Book Reviews

The latest indie book reviews from Self-Publishing Review

East Garrison by G.M. Weger

The more self-published books I read, the more despondent I get over the state of what now appears to pass for “writing” in general. With some (OK, most) of these books, you are sometimes forced to wonder if it isn’t a case of reader bias brought about by shoddy packaging.…

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The Secret in the Forest by Sheila Adam McIntyre

The concept that “Writers should show, not tell,” may be a bit  overused. The basic premise of show don’t tell is that you can better inspire empathy for a character if you shows what a particular moment feels like, rather than just saying: He was sad. …

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The Principle of Ultimate Indivisibility by Brent Robison

There is nothing that separates this book from a book on a small independent press. Nothing. The cover is exquisite, the writing is crisp, well-edited, and moving. It’s not perfect, but none of my criticisms have anything to do with the professionalism of the book.…

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The First Atheist by Eric Polfliet

The cover blurb on this novel says, “…one of the most interesting and well-written books I’ve read in sometime [sic] – Sort of like The Da Vinci Code and just as disturbing. A ‘must read’ for anyone…” – Kaye Trout’s Book Reviews.…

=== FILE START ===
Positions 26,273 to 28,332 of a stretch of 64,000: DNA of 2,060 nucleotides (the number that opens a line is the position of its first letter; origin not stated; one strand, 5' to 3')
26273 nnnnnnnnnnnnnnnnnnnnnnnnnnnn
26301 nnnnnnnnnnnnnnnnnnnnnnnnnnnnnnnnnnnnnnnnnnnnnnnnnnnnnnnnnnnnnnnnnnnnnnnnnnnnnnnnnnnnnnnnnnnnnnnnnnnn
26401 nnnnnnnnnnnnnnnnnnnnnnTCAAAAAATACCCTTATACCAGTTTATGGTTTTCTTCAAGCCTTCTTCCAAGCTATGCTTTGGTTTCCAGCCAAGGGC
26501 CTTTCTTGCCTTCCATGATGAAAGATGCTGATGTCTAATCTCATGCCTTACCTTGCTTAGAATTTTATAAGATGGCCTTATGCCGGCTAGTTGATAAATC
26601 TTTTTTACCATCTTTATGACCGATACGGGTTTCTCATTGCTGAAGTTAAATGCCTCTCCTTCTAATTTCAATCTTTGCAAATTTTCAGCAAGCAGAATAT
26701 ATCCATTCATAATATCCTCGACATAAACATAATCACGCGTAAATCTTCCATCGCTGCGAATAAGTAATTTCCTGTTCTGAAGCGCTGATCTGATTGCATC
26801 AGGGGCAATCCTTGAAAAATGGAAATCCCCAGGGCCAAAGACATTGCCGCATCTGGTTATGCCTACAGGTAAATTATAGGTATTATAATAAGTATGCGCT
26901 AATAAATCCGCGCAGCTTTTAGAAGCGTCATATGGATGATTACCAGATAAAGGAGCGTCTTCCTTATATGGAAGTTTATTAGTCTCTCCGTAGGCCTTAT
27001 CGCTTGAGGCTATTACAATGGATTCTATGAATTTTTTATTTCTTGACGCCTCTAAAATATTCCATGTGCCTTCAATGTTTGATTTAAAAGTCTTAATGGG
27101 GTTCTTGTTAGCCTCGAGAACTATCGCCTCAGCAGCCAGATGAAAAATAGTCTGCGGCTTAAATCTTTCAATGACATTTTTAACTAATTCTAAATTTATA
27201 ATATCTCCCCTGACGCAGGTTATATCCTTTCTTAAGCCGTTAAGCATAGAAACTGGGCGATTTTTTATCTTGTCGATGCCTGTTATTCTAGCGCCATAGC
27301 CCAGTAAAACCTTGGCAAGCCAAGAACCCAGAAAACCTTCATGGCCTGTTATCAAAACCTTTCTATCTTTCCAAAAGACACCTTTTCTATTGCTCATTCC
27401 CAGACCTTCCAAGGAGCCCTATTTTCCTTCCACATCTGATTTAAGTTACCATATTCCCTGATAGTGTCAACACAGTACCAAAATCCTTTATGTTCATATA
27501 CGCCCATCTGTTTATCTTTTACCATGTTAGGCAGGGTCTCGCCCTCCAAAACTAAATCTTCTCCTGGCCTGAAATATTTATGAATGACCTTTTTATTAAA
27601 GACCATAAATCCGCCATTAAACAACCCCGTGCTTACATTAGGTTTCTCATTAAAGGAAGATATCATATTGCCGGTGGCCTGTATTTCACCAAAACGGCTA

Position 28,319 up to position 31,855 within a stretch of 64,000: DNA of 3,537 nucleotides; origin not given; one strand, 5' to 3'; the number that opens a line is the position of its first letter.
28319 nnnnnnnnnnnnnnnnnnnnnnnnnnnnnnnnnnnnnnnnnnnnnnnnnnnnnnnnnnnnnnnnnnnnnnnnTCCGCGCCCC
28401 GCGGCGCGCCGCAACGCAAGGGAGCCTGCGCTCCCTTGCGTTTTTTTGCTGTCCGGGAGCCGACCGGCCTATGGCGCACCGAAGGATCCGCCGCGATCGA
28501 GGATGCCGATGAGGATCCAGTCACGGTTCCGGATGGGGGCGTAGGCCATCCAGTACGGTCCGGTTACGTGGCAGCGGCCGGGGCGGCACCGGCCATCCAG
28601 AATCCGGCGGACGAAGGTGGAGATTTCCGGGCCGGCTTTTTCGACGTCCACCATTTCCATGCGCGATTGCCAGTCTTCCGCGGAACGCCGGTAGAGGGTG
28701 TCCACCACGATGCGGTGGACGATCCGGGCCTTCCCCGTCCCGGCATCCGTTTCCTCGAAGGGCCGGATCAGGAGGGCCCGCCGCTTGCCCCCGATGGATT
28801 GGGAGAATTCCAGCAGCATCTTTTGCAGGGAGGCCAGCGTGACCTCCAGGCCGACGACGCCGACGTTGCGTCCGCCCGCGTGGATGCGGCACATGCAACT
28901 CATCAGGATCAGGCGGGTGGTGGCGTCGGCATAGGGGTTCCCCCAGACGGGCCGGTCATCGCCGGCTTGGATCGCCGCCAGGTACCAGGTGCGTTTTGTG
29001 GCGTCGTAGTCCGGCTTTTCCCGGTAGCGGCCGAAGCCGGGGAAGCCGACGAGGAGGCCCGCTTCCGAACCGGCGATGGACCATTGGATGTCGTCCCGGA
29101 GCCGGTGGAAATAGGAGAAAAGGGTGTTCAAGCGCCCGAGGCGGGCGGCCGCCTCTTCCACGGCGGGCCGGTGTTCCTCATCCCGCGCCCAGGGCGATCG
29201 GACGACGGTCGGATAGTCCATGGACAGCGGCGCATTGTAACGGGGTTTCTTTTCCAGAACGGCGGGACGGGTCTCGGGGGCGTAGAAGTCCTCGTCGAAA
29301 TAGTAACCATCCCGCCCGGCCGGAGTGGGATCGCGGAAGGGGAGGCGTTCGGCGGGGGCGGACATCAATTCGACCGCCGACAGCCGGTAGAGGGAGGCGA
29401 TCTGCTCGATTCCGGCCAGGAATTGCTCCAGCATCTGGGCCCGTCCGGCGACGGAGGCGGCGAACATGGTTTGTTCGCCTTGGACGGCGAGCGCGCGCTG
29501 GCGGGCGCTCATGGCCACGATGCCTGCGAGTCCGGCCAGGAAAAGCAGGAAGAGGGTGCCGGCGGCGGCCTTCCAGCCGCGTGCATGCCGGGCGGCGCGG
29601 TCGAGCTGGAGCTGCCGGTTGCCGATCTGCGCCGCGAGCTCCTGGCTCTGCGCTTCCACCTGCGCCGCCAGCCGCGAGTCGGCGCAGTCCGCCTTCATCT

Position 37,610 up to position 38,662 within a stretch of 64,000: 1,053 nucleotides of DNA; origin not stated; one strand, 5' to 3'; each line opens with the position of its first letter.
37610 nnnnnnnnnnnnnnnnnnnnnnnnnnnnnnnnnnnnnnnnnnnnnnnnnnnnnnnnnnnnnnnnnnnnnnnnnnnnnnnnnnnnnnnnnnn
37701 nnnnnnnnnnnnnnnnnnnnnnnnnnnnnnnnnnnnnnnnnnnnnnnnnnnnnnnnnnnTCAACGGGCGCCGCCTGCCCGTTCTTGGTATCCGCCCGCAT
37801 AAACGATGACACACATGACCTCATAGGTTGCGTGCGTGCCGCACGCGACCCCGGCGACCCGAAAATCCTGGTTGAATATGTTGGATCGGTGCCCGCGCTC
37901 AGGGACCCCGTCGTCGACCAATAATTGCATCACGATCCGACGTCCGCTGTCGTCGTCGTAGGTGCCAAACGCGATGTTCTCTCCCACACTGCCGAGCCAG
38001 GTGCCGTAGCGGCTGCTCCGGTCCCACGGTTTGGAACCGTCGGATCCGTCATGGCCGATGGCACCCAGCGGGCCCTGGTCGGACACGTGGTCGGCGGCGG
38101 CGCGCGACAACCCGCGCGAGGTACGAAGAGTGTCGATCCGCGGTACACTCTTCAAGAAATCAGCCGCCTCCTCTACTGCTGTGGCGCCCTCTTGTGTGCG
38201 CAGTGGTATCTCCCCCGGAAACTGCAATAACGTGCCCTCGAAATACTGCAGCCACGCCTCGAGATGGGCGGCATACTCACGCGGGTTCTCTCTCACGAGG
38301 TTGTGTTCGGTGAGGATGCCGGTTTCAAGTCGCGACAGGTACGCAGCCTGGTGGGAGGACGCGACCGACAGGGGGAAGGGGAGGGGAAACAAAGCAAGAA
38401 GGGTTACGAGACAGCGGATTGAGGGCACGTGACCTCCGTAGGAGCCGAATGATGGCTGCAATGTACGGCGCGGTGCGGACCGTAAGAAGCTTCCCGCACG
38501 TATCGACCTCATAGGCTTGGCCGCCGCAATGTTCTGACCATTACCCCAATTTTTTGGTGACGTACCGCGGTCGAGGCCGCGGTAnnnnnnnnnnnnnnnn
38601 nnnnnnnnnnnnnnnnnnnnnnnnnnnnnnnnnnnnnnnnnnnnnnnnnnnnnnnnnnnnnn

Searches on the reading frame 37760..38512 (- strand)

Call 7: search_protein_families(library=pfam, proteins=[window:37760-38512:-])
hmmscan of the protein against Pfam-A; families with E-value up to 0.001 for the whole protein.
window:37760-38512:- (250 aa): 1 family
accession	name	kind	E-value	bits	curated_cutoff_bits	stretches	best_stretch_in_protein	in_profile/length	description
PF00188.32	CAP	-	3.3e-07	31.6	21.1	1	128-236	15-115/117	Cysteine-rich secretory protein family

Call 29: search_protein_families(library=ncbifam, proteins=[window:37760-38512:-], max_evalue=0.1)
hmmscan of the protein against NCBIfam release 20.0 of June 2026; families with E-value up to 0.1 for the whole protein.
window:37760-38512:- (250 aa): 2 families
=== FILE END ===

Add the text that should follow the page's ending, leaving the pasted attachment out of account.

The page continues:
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Winter Games by John Lacombe

Winter Games is a thriller, a “gripping tale of military cover-ups and international crime,” according to the description on the back cover. The novel blurs the edges between science fiction and thriller with the use of a female, and very helpful, robot named Sarah who comes to the aid of the human protagonist, Tim Sutton.…

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No Mad by Sam Moffie

Sam Moffie’s No Mad (get it?) is (unfortunately, because I really was ready to like this novel) a perfect example of why self-published books are generally given a bad rap. This book is a mess. I suppose it could be left at that and No Mad could just be tossed onto the pile of the myriad other self-published tomes already littering the internet, but by the same token, it can also be said that having a strictly bad review on a site such as this one can, if nothing else, quiet any critics who seem to believe that self-published material is given an easier pass than those books that are traditionally published.…

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